The Holy Family and Cardinal Medici by Alessandro Allori

The Holy Family and Cardinal Medici by Alessandro Allori

The painting by Florentine artist Alessandro Allori “Holy Family and Cardinal Medici”. The size of the picture is 263 x 201 cm, canvas, oil. Full name of the painting “The Holy Family and Cardinal Fernando de ‘Medici.” Fernando I of the Medici – the Grand Duke of Tuscany, greatly increased the prestige and influence of the Medici house in Italy and beyond. Being one of the younger sons of Duke Cosimo de ‘Medici and Eleonora of Toledo, Ferdinand was not destined for the ducal throne and at the age of 14 was ordained a cardinal.

Having spent his youth in Rome, he collected Italian antiquities in his villa Medici, when the sudden death of his childless Francesco made him the heir of all of Tuscany. The Grand Duke of Tuscany Francesco I and his wife Bianca died one day, on October 17, 1587, during a meeting with Francesco’s brother and heir, Fernando in the country house of Poggio a Caiano. Contemporaries talked about poisoning, although doctors diagnosed malaria. Modern research has shown that both were poisoned by arsenic.

The Tuscan Ducal throne was inherited by Francesco’s brother – Fernando I, who is one of the first suspects in Francesco’s poisoning. Fernando continued to be in the cardinals for almost three more years, until a political alliance with the French forced him to renounce his dignity and marry the granddaughter of Catherine de Medici, Christina of Lorraine. Fernando de Medici showed remarkable insight, supporting Heinrich Navarre with loans while he was in charge of the anti-Catholic party.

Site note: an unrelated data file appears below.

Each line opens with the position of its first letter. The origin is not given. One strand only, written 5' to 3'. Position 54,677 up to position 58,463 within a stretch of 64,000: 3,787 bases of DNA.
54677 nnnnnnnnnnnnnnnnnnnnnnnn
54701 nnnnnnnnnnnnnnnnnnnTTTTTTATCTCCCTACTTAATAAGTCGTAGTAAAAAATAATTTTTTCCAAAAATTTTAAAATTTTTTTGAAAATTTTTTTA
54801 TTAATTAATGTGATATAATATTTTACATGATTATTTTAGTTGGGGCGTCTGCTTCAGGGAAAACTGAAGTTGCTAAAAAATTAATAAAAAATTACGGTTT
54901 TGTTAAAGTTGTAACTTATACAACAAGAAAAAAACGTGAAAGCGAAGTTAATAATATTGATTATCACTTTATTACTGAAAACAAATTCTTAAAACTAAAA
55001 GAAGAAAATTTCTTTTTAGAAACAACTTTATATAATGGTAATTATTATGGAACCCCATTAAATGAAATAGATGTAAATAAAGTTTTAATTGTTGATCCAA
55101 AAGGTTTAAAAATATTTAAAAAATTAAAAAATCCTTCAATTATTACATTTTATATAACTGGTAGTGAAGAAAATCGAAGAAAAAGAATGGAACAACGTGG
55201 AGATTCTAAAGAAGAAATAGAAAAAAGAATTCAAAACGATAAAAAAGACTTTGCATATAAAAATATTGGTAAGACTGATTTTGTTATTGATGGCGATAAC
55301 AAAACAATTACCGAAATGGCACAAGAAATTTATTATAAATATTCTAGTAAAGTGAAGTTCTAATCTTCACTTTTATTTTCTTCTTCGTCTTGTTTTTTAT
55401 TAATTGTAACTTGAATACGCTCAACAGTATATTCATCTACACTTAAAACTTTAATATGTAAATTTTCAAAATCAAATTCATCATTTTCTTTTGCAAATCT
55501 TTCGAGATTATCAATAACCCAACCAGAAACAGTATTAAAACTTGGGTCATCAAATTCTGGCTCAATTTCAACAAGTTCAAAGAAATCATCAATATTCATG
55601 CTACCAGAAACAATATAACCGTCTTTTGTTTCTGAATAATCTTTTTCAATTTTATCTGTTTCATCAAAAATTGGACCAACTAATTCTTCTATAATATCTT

With the accession of Henry to the French throne, Fernando I sent his fleet to the bay of Marseilles, where he seized the castle of Ife, which the Spaniards also attempted. This escapade led to the quarrel between Fernando I and the French king, but as a sign of reconciliation he married in 1600 on the niece of Fernando I, Maria de ‘Medici. To appease the German Emperor about this alliance with the Bourbons, Fernando I of the Medici arranged the marriage of his heir with the Austrian princess and sent his troops to the Aegean Sea and to Africa to help the Austrians in their war against the Turks.

The wise foreign policy of Fernando I of the Medici contributed to the commercial upsurge of Tuscany and the strengthening of its finances. Equally well-balanced, Fernando I spent his wealth, giving priority to draining the swampy terrain in the east of the country and turning the provincial Livorno into a significant commercial port of the Mediterranean. Among the arts, he particularly singled out music, and it is not surprising that the first in Florence opera was staged at the court of the Grand Duke Fernando I.

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